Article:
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10/15/2015
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Gartner: 10 Radical Changes Coming To IT

Gartner's Daryl Plummer paints a convincing picture of a near-term future full of robots, smart machines, machine learning, and changing mobile habits. Here's everything CIOs and IT professionals need to know to be prepared.
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No. 4
By 2018, more than 3 million workers globally will be supervised by a 'roboboss.' 
During his presentation at the Gartner Symposium/ITxpo, Plummer asked an interesting question to help us prepare for this eventuality: 'If you found out your dog was an android, would you still love it?' That seemed plausible to the crowd.
Then he challenged the crowd with another question: 'If you found out your boss was an android, would you still follow her orders?'
Smart bossing is already happening. Amazon uses routing software to give orders to warehouse employees. Automated dispatch and traffic control is, or soon will be, a reality in transportation. Another possibility is that AI trained to understand emotions could actually be better at managing humans than human managers. Human managers sometimes don't adjust to managing different types of people. An AI might prove more flexible and tolerable in the end, though that scenario is a far cry from a robot that can figure out how to deploy human resources in a warehouse.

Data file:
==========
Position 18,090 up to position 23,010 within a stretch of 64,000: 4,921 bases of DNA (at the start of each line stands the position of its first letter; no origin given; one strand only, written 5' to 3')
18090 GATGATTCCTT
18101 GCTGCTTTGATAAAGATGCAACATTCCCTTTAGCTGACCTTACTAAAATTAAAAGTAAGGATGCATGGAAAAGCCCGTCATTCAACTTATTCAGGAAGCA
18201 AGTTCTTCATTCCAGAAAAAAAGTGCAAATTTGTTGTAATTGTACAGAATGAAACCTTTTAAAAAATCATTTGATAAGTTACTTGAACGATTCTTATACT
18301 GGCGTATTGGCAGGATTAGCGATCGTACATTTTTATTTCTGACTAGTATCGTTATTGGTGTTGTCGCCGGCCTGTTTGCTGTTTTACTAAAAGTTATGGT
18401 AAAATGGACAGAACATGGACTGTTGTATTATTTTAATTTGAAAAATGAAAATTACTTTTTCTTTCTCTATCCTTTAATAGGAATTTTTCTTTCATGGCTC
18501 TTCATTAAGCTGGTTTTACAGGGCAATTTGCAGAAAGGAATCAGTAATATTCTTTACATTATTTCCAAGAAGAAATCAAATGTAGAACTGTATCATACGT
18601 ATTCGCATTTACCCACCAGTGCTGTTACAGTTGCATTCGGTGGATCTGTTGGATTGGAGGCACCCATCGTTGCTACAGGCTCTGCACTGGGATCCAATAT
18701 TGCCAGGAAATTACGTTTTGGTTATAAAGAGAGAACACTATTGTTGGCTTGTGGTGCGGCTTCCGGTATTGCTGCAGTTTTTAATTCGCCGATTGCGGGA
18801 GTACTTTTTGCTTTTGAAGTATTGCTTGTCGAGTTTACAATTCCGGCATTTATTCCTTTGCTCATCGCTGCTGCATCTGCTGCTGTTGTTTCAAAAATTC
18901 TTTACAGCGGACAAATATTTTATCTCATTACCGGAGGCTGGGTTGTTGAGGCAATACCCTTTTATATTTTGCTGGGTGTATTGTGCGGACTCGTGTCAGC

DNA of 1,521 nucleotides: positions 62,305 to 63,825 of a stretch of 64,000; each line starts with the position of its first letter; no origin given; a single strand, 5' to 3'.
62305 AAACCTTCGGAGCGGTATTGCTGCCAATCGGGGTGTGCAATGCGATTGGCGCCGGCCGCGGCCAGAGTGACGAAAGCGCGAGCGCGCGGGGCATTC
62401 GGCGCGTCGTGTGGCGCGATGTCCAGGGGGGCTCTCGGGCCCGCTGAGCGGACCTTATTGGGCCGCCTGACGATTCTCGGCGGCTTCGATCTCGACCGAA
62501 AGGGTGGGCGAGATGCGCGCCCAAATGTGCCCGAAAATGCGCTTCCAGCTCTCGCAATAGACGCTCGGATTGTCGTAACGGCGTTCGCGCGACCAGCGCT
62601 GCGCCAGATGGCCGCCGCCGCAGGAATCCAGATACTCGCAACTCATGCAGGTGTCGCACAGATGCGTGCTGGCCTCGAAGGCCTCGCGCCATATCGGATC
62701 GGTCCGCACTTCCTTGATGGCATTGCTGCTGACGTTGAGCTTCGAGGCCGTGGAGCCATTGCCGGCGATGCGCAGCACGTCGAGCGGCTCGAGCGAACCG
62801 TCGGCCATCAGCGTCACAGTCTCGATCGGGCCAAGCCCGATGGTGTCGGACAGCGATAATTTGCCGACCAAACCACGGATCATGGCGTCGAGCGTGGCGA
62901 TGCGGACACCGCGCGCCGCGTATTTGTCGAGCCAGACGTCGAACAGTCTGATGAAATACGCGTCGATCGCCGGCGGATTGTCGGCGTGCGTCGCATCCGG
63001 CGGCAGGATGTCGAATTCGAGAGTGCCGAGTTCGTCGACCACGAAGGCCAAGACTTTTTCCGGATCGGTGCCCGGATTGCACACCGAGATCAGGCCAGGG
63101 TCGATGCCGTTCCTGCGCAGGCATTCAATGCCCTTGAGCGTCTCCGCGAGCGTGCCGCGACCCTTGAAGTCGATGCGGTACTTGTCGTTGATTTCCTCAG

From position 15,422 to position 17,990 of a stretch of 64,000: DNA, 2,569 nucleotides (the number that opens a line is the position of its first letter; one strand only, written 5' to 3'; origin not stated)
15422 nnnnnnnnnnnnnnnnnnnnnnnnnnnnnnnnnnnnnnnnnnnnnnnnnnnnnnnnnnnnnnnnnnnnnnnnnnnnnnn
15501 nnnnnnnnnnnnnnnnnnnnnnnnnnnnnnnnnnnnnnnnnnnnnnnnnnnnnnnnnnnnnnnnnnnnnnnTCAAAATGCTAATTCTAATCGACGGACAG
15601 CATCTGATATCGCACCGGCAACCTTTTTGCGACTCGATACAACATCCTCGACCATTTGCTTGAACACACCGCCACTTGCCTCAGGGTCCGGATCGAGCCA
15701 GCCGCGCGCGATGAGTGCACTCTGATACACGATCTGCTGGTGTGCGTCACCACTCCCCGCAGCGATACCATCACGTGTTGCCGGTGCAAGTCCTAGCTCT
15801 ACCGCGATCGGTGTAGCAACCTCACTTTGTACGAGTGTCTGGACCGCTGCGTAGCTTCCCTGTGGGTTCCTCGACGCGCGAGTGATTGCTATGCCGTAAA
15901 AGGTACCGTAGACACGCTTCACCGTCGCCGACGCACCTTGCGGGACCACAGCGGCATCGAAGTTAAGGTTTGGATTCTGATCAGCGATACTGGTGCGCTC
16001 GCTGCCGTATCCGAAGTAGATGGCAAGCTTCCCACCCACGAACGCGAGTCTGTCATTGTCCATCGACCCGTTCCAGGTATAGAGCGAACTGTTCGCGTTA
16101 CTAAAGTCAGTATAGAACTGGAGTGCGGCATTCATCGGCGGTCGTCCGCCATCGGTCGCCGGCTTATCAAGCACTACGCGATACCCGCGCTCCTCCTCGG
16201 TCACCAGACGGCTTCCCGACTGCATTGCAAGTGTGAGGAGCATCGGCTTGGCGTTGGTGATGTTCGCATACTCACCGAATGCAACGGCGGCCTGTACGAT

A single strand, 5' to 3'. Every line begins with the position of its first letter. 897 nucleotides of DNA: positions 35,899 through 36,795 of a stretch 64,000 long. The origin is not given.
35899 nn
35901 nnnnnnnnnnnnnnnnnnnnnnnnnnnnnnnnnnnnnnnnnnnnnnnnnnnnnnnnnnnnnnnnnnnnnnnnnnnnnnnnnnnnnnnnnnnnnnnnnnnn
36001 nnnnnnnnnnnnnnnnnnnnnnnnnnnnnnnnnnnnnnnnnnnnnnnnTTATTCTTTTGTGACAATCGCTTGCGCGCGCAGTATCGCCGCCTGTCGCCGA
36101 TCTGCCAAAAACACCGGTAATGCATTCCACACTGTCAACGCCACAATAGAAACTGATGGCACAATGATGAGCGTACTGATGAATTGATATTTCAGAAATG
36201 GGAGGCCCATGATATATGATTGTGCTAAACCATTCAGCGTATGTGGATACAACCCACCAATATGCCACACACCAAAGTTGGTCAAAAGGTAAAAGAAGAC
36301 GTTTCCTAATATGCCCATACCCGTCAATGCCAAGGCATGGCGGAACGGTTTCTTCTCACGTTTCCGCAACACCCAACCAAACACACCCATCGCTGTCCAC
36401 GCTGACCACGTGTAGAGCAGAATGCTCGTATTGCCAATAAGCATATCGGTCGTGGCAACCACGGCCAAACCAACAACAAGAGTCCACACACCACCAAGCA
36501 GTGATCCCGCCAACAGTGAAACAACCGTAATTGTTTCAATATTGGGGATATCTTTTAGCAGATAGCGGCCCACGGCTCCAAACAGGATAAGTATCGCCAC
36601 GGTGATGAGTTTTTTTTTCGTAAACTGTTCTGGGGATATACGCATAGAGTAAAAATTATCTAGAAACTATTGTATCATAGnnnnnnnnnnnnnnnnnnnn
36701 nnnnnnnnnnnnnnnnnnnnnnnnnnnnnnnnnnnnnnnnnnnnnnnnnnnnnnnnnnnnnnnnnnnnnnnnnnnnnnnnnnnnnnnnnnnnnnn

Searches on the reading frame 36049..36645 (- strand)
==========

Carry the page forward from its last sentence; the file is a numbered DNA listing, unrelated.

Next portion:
(Image: David Wagner)

No. 4

By 2018, more than 3 million workers globally will be supervised by a "roboboss."

During his presentation at the Gartner Symposium/ITxpo, Plummer asked an interesting question to help us prepare for this eventuality: "If you found out your dog was an android, would you still love it?" That seemed plausible to the crowd.

Then he challenged the crowd with another question: "If you found out your boss was an android, would you still follow her orders?"

Smart bossing is already happening. Amazon uses routing software to give orders to warehouse employees. Automated dispatch and traffic control is, or soon will be, a reality in transportation. Another possibility is that AI trained to understand emotions could actually be better at managing humans than human managers. Human managers sometimes don't adjust to managing different types of people. An AI might prove more flexible and tolerable in the end, though that scenario is a far cry from a robot that can figure out how to deploy human resources in a warehouse.

(Image: David Wagner)

5 of 12
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kstaron
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kstaron,